What fear we then? Alexander Campkin on writing for a ground-breaking ensemble
Monday, April 11, 2022
The composer's new work for the National Open Youth Orchestra depicts a journey between non-disability and disability
I was a passionate viola player for over a decade when my musical journey was suddenly transformed by medical symptoms and the diagnosis of multiple sclerosis aged 17. This occurred just months before I was due to perform with the Arad Philharmonic in Romania as a viola player.
One reason for the difficulty in my journey was that initially I told almost nobody of my diagnosis. Keeping this secret until very recently created an extra barrier in itself. Why had it been so very difficult for me to be open? Were my concerns unnecessary, or was I worried about exposing myself to a very real prejudice that exists in our society?
At the time of my diagnosis, 20 years ago, the barriers for disabled musicians seemed insurmountable. It was extremely rare for enabling features to be suggested, such as simple instrument modifications or new technology, as options to facilitate a musician’s inclusion. Fortunately, today, an extremely positive transformation is underway, and the practical use of such options is heralding a new era in which disabled musicians can be included in concert performances rather than being shut out. There are now real possibilities for the full inclusion of disabled musicians, and I am proud to be part of this change.
Members of The National Open Youth Orchestra, for whom Alexander Campkin has composed his new work, What fear we then?
The National Open Youth Orchestra (NOYO) is a ground-breaking national youth orchestra where talented young disabled and non-disabled young musicians play together. I was thrilled when they, together with Bournemouth Symphony Orchestra co-commissioned me to write a new work for them. The resulting piece – What fear we then? – is a composition which depicts a journey between non-disability and disability, and is, to some extent, reflective of my own personal journey.
I chose the title What fear we then? to explore the question of why disabled musicians might not have equal opportunities within the musical world. Is society judging before hearing us? The recording of my piece clearly evidences the sparkling abilities of the disabled and non-disabled musicians in these combined orchestras.
The compositional process began with me attending rehearsals in NOYO's three centres in Bournemouth, Bristol and in London. I met the players, heard their musical talents, and was introduced to some exciting new instruments such as the Clarion. This amazing instrument is played on a computer or an iPad, with musical notes represented by shapes on screen that musicians can arrange to suit their needs. Some musicians play Clarion with their fingers, others with head movement using headtracker technology to control which notes to play, for how long, how loudly, and with what timbre.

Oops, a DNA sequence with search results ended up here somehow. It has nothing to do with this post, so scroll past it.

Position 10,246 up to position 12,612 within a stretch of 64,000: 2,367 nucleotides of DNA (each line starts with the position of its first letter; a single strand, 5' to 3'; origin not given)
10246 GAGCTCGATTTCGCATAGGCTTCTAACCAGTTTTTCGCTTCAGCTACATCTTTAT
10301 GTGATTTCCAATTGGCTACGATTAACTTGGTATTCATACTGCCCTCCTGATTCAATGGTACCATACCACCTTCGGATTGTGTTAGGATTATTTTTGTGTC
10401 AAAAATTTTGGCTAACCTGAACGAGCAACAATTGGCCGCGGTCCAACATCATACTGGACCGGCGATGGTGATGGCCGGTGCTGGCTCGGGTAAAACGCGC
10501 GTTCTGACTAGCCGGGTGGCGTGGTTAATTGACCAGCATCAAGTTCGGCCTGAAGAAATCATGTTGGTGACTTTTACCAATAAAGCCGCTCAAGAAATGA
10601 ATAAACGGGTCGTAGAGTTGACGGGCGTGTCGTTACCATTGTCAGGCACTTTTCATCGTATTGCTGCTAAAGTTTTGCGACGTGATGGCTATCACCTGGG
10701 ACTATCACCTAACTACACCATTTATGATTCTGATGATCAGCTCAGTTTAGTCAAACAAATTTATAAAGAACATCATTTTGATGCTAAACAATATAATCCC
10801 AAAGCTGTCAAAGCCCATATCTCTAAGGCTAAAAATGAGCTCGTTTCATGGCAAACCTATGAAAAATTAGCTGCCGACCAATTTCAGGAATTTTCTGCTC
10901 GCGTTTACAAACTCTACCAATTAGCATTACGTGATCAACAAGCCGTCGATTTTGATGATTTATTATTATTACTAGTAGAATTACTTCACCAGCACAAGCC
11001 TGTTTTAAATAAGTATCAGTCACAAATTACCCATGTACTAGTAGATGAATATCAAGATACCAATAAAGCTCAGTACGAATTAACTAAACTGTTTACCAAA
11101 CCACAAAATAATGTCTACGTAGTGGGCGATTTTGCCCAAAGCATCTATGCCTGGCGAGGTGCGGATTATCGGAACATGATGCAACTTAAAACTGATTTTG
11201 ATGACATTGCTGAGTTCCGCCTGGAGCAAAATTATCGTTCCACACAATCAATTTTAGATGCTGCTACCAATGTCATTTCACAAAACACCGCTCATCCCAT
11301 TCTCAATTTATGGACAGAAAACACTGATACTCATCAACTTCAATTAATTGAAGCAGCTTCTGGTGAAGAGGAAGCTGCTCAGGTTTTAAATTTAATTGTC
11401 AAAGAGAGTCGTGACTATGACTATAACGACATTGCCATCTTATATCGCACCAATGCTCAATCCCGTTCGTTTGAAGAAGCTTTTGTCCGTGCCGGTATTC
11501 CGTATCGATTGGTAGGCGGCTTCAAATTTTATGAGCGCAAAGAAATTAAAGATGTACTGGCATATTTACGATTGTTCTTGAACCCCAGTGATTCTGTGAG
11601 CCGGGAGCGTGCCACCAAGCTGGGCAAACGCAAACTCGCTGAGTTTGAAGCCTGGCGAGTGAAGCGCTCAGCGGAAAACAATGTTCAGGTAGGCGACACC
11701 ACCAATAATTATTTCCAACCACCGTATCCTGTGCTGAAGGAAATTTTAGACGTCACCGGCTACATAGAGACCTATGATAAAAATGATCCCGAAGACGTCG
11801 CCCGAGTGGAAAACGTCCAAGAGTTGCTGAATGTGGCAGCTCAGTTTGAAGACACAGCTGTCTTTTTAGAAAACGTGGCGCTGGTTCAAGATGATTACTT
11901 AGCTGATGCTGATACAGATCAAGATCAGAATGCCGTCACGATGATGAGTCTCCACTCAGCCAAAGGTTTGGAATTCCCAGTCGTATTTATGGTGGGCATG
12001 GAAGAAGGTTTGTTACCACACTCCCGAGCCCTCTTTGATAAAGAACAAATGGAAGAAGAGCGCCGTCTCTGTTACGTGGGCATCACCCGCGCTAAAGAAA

‘Composing this piece has taken me on a journey of discovery, of questioning myself and my own background’
I wrote some musical sketches which we then trialled, and I went back a few times to tweak some elements. Rather than a traditionally through-composed composition, this piece is built in a modular form. I wrote a number of individual building blocks, but some decisions are left to the performers. This aleatoric style makes it harder to imagine how it will sound without hearing it live.
What fear we then?’s pulsating opening is reflective of my optimism and positivity as a teenager, which was followed by a period of questioning and uncertainty, also expressed through the pace of the music. Watching Ashleigh, the pianist in the Bristol NOYO Centre is what inspired the cadenza. She just sat down and played and it was so beautifully free and open. It was reminiscent of the scary moment when I decided to tell everyone that I had multiple sclerosis, and of the liberating feeling that followed.
I passionately believe that everyone should have the opportunities they want within music, and that music should be fully inclusive. There are so many things that we can do to level the playing field, and to give everybody the opportunity to perform music where perhaps traditional acoustic instruments are not possible for some performers. It is inspiring to see how NOYO so purposefully overcomes any barriers that musicians might otherwise face, to enable them to play instruments and to realise their artistic visions.
Composing this piece has taken me on a journey of discovery, of questioning myself and my own background. For me, this piece represents an opportunity to explore what can we do, not what we can't do. So, What fear we then?
What fear we then? will be performed by NOYO in their first-ever tour featuring four relaxed, BSL interpreted concerts with digital livestream tickets also available for their joint performance with BSO Resound. Box office: noyo.org.uk/concerts
Dates: Milton Court Concert Hall in London on April 24, 2022; St George’s Bristol on May 15; Lighthouse Poole on May 22; Birmingham Town Hall June 5.
NOYO is delivered in partnership with Barbican, Guildhall School of Music & Drama, Bournemouth Symphony Orchestra, Bristol Beacon, B:Music, Midlands Arts Centre and Services For Education.